The Hipster game for Hipsters called "Don't spill the cards!" (thanks James)

Design Town is an interesting Taiwanese game, with a deck builder mechanic ivolving 2 sided cards which you could flip at a certain cost to access additional bonus's... Quite fiddly as it was important to always keep the cards the right way round... tricky when shuffling etc. Gareth romped home to victory (I think)... I do remember doing absymally though, I'd like to blame the game, but I suspect it was my (lack of) strategy... the juries out for me on the game... may need to play again to confirm my opinion
Paul A would like to add "as with many Asian hipster games, an initially confusing experience that started to make sense only as we ended the game. You might look at it as a mini Card City or Machi Koro, with a bit of push-your-luck to it. I'm not sure this has a huge amount of play to it, but it was fun enough and I'd certainly play again."


A three player game between Gareth II, Sarah, and Dan. Gareth built up some Influence very quickly  and dominated the first two ages in the early game, but then his engine stalled and Dan pulled ahead by stealing Influence cards and competing some of the secondary goals that brought in additional dominations. There was a tight tussle for many rounds with the players digging into the deck for the 10th age until the deadlock eventually broke in Gareths favour.

Firenze (thanks James)

Great game - Noel, John and myself played, and basically Noel wiped the floor with us, collecting ooodles of bonus's and shooting into an early lead that only seemed to get bigger... A rematch is required.

Baseball Highlights 2045 (thanks James)

Just a 2 player game this one as only John and me know the rules to baseball... had to make sure I wasn't the NY or Boston teams... luckily John had all the expasions already so I could play as SF. V simple game really with each game lasting the time it takes to play 6 cards which involved advancing your own base runners while blocking your opponents. The first 3 games were a warm up to determine home advantage in the World Series... the deck building element was nice as after each match you were able to 'hire' a new player to your squad... early on these didn't impact much but as the game progressed your whole team started to consist of the new signings rather than the starter cards.

So I managed to sneak home advantage in the WS, and then, somehow, walked away with a 4-1 win from the best of seven.

I really liked this... but I suspect given the theme it's going to next to impossible to get this played... Still would recommend this for anyone into sports games, it's worth a try.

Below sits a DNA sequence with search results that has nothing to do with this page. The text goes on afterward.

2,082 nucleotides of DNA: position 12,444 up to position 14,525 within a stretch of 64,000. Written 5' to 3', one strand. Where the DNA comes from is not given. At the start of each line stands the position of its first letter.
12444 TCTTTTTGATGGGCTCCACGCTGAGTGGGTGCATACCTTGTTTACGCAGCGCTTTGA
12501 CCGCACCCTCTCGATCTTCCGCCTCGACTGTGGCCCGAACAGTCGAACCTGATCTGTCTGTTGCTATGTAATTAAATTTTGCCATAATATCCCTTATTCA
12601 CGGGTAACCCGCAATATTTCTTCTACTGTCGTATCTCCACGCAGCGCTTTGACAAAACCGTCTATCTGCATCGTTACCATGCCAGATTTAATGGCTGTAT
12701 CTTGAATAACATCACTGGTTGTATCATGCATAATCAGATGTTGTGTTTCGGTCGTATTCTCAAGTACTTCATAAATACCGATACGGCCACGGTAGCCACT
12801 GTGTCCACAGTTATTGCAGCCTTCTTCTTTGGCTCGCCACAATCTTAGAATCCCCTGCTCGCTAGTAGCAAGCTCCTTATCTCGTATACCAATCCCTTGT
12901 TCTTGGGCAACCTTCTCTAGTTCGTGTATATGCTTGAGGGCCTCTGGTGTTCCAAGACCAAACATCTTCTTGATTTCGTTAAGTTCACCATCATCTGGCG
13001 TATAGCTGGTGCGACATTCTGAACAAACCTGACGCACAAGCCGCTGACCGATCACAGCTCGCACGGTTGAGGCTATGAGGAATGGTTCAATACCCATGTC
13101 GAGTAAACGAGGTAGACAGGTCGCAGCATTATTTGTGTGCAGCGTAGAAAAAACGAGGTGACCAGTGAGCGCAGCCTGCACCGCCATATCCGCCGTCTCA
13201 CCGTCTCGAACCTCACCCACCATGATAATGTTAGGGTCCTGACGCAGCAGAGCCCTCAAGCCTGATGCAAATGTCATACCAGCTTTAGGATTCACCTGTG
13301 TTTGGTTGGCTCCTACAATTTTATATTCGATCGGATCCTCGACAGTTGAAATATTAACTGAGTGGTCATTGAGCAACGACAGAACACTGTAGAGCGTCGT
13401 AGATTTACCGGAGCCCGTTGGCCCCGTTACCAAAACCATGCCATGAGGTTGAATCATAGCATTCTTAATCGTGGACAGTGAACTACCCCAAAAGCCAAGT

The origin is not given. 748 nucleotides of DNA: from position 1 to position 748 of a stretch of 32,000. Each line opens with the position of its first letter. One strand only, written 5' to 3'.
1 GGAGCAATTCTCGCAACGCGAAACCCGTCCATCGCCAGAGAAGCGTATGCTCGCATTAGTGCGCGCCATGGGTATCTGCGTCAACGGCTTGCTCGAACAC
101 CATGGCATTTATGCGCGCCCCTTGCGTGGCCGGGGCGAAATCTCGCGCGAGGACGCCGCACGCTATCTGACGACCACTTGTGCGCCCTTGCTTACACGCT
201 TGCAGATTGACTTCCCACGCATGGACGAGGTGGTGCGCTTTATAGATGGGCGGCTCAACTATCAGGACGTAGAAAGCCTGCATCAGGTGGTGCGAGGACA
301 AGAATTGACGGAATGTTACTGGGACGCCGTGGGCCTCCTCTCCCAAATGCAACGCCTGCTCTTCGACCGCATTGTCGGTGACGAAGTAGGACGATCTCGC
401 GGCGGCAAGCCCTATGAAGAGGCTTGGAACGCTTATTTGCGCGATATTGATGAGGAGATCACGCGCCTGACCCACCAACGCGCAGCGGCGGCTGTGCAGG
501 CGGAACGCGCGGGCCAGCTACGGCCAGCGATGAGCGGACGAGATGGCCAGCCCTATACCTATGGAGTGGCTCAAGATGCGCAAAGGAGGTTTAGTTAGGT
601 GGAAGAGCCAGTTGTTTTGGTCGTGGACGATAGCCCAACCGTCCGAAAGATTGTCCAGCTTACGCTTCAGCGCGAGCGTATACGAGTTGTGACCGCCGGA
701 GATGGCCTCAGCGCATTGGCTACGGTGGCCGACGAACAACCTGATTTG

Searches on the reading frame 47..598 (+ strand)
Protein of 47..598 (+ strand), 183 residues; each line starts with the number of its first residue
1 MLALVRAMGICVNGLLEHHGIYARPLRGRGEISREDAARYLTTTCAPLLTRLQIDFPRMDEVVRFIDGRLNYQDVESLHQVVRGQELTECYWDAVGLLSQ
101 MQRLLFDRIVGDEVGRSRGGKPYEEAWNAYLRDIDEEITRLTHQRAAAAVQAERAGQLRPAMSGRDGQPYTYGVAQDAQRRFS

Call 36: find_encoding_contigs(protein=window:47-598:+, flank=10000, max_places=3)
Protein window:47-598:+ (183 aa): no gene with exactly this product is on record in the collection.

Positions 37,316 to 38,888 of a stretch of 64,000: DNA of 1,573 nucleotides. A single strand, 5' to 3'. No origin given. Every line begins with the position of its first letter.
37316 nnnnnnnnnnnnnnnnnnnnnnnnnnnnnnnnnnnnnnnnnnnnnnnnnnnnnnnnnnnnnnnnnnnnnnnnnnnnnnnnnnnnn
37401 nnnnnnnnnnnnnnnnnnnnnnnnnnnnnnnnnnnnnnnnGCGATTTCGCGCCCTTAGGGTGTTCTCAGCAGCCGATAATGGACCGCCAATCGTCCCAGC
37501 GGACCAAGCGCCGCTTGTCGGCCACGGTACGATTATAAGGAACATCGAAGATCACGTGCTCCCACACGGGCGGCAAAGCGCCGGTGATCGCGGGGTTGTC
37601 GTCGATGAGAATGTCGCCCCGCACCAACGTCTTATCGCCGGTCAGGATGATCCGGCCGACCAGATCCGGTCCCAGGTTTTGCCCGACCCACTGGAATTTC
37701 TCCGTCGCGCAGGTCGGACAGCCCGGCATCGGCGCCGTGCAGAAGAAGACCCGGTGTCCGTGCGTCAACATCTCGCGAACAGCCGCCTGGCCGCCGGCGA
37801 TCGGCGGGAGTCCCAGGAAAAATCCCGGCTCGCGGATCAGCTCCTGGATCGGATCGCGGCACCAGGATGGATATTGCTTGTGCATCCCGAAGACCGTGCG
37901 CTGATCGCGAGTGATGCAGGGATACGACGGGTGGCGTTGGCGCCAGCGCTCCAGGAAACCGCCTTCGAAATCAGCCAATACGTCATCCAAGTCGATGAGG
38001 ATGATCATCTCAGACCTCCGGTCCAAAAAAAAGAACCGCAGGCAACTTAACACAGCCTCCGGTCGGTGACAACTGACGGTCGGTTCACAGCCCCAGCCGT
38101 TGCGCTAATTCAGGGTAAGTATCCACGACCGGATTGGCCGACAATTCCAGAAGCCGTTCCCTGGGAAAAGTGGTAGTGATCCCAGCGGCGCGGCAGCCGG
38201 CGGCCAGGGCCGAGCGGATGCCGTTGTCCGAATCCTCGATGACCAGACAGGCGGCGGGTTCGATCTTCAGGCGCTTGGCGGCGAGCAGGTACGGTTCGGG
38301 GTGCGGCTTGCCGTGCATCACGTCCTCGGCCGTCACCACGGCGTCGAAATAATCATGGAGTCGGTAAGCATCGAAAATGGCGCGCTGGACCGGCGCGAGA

Dixit (thanks Jon)

A welcome return!
Dan insisted that everyone gave clues that were longer than one word.
Jon mistook Edgar Allan Poe for John Donne in his clue, except that no-one noticed as they were all just as illiterate as Jon...
Noel sways between 'Mr Obvious' and 'Mr Obscure'....
Jon won by an urban mile.....  

Happy Birthday (thanks James)

A final couple of games before hometime, and this was a good variant on another game that John brought before 'Crappy Birthday'. Players select gifts (apples to apples style) for the 'selector' who then picks the best and worse gifts... first to 6 (?) wins. Simple game, but lots of fun trying to mind read others... Dan won both games, which is slightly disturbing if he knows us all that well.

Also played this evening: Ninc Kegylem (or No Thanks to the uninitiated), Two thirds of a game of Airships, Hanabi, and a two player game of Agricola

On our Boardgamegeek guild page James has initiated an open Q&A session with a new question each week. Feel free to play along at home, and even if you are not a regular IBG attendee you are more than welcome to join in with your own answers!

Last weeks question: "I have a friend who loves Monopoly... I'm very keen to get them into a game of Agricola but I know this is too big a leap in one go. Create a boardgame path that takes my friend from Monopoly to Agricola in, say 5 games (or whatever works for you) and share this below."

Gary: "1. Machi Koro - you are still rolling dice and still acquiring buildings and it is still a bit of a luck fest, but it is much shorter, more engaging and there is Some strategy in the cards you take